Saturday, March 13, 2010

Longmeadow Residents Speak Out

The public forum last Tuesday night (March 9) at Longmeadow HS on the proposed FY11 budget was a chance for town residents to provide some guidance to the Select Board as they make the necessary final FY11 budget cuts. At this meeting town residents provided balanced feedback citing the importance of schools, library, parks and recreation programs, senior center, police/ fire.... not wanting cuts from any of these important town programs.

Below are a couple of video clips (courtesy of LCTV) of comments made by town residents expressing their concern for cuts in various programs. [A web rebroadcast of the entire public forum is posted on LCTV's website.]

The first video shows town resident Jamie Cass- a Springfield teacher commenting on the town’s outstanding Parks and Recreation program and the Storrs Library and asks that the Select Board not cut funds to either program.

The second video is town resident Irene Madden- a career school librarian and Storrs Library board member overviewing all of the many programs provided by the Children’s Library staff.

The third video clip shows town resident Saul Finestone appealing to the Select Board not to cut the Longmeadow Adult Center budget because of all the important programs that it provides for senior citizens in our town.


I think that it's important to understand that there have been many more cuts proposed than will likely be needed to create a balanced FY11 budget. The ongoing budget discussions involve identifying potential budget cuts and then prioritizing them.

The latest information yesterday from the state legislature recommended that towns prepare for a 4% maximum cut in local aid. This should provide some relief for the FY11 budget and allow the Select Board to restore some of the proposed budget cuts.

The Select Board has another goal and that is to create a "sustainable budget" so the current fiscal problems do not reappear year after year. "Our expenditures are too high and the rate of increase too great to be sustainable and must be reduced." This message is repeated at virtually every SB meeting since November. It will be very interesting to see how budget process ends up... it is the not the first time that our town leaders have tried to tackle the imbalance of expenditures vs. revenue growth.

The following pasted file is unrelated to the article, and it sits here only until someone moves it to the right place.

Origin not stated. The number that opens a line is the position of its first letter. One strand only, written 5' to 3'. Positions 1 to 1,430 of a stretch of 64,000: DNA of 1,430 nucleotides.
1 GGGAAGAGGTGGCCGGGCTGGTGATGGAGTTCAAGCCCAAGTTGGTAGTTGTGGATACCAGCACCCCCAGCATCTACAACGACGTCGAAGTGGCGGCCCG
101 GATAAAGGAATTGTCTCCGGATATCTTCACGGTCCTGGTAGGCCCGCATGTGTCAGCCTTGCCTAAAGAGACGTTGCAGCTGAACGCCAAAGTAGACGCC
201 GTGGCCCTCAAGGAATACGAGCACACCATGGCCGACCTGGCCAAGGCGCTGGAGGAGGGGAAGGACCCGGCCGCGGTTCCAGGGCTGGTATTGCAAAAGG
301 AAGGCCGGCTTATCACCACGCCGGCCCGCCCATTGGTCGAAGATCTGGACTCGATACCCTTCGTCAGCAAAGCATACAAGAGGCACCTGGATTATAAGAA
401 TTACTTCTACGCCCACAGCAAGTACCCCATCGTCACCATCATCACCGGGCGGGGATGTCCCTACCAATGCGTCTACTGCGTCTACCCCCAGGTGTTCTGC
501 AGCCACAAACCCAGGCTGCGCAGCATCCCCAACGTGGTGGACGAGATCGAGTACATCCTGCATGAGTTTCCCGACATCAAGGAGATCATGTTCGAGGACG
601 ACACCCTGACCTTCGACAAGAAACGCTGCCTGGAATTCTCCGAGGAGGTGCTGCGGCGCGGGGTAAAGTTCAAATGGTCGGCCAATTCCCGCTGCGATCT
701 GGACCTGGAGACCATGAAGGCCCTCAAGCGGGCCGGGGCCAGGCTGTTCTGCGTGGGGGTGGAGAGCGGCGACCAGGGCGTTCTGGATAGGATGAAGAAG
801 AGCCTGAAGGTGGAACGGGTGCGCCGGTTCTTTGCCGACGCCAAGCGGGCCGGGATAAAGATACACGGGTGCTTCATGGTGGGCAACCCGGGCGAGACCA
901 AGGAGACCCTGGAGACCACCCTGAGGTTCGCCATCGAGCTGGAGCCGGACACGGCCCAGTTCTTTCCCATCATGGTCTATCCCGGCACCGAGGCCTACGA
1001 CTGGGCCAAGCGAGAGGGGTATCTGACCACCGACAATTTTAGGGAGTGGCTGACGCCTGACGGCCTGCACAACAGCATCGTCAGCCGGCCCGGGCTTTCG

It is not too late to provide your inputs to the Select Board regarding proposed program cuts in the FY11 budget. The Select Board will meet again on March 15 to discuss the budget and there is a public comment period at the beginning of the meeting.

On March 22 the SB will approve the final FY11 budget (town + schools) to be presented at the Annual Town Meeting on May 11.

Tuesday, March 9, 2010

A New High School…Finally

I am a retired music teacher who lives in Longmeadow. My great grandfather, grandfather, and father taught me what they knew best, the building trade. They built homes featured in Better Homes and Gardens for Mike Wallace and Ginger Rogers. They also built churches and schools for more than 80 years.

Longmeadow High School was built nearly 60 years ago. In response to Leo Vartanian’s Reminder article, a school is not at all like a personal residence. It’s building, design, maintenance and use are all different. Most folks today don’t spend 60 years in a home. A school facility plays host to thousands of students, as well as hundreds of parents and community events. Many school buildings are seeing an expanded role for the future.